Back in the early 1980's NASA had a problem. They had been planning to launch the Galileo spacecraft to Jupiter. In NASA's original plan, the spacecraft was to be propelled directly toward Jupiter by a powerful Centaur rocket. That rocket was to have been carried into orbit by the space shuttle.

It was a fine plan--until the Challenger disaster in January of 1986. After that explosion, NASA reexamined the safety of carrying a liquid-fueled rocket inside the shuttle and decided that the risk was not acceptable. They began to investigate other alternatives.

They could launch the Galileo using the weaker, safer solid-fueled IUS (Inertial Upper Stage). But the IUS could not provide enough thrust to overcome the pull of the sun's gravity and propel the spacecraft to Jupiter.

What a dilemma! To solve it, NASA drew on the ideas of a mathematics graduate student at the University of California at Los Angeles: Michael Minovitch. We don't know if Minovitch ever dropped basketballs and tennis balls together, but his ideas relied on some of the same principles.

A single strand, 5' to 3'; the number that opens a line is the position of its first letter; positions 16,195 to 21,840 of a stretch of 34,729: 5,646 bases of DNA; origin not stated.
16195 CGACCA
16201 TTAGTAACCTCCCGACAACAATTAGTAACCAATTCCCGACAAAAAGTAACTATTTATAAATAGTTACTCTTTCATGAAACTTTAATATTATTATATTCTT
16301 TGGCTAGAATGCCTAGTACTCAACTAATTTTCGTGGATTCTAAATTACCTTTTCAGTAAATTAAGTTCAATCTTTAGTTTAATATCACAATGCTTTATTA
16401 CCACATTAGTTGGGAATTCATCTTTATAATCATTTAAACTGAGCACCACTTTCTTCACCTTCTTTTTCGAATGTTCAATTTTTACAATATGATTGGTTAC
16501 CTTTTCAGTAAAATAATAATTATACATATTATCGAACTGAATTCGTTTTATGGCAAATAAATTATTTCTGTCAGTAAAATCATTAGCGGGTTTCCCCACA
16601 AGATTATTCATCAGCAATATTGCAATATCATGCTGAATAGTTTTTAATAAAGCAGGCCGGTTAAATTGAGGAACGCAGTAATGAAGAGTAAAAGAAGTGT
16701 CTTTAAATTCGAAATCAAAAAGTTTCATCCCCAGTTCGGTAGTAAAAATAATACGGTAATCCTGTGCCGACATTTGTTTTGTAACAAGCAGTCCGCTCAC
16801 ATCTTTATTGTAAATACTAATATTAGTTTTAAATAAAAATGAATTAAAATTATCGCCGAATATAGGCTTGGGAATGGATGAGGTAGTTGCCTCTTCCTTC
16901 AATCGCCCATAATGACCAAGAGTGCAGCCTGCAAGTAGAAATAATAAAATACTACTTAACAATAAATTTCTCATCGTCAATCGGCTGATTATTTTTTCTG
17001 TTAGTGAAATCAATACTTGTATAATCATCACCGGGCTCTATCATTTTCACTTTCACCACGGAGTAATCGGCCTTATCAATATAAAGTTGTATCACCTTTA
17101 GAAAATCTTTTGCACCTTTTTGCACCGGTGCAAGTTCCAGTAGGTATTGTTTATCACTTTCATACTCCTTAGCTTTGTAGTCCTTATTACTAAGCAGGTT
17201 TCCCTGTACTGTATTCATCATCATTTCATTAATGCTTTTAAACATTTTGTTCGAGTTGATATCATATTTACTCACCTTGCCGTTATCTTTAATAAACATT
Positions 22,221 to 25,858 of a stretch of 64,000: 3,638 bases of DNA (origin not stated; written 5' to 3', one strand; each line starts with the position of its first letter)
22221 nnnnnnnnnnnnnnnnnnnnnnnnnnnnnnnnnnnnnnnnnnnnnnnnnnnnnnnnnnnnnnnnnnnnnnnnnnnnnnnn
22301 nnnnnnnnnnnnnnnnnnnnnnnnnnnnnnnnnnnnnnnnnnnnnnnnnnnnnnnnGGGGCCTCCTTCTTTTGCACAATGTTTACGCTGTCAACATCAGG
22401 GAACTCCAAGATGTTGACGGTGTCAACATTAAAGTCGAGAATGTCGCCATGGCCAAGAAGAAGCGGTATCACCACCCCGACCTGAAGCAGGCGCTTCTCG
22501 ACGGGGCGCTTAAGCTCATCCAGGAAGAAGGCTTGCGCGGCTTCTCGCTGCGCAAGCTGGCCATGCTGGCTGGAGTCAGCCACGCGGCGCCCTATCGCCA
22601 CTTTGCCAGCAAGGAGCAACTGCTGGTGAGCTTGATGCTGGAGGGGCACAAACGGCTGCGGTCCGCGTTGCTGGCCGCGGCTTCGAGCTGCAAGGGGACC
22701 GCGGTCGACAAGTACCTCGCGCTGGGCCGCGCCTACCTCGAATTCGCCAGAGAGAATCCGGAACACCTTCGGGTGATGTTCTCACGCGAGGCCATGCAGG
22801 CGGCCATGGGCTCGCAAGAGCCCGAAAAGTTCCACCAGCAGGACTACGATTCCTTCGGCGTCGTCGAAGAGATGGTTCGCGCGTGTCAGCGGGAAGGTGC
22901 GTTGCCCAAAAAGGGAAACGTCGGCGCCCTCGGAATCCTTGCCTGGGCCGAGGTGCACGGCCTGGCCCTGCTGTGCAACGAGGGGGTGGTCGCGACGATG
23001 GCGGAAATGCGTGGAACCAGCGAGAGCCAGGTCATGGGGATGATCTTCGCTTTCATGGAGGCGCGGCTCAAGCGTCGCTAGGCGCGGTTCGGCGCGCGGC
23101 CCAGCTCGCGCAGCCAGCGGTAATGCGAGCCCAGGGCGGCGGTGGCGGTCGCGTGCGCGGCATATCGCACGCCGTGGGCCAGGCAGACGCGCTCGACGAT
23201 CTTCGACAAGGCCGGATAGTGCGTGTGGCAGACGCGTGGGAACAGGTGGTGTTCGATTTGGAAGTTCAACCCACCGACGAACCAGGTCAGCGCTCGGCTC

To get a feel for Minovitch's idea, think of the Galileo spacecraft as a table tennis ball and the planet of Venus as a basketball. What NASA did, in essence, is bounce the Galileo spacecraft off of Venus to give it a velocity boost. Then NASA bounced the spacecraft off of the earth twice to send it shooting toward Jupiter, a maneuver known as a "gravity assist."

How do you bounce a spacecraft off a planet? Let's take a closer look at how a gravity assist works. If you only look at half of the picture, it all seems pretty straightforward. If you drop a spacecraft into a planet, the gravitational attraction of the planet speeds it up, just like a dropped ball speeds up on its way to the floor.

Let's assume that you've very carefully aimed your spacecraft so that it doesn't actually hit the planet. Instead, it executes a near-miss. (An interesting aside here: that's basically what an orbit is. A near miss that goes on and on and on. A spacecraft in orbit is always falling toward the planet, but always missing.)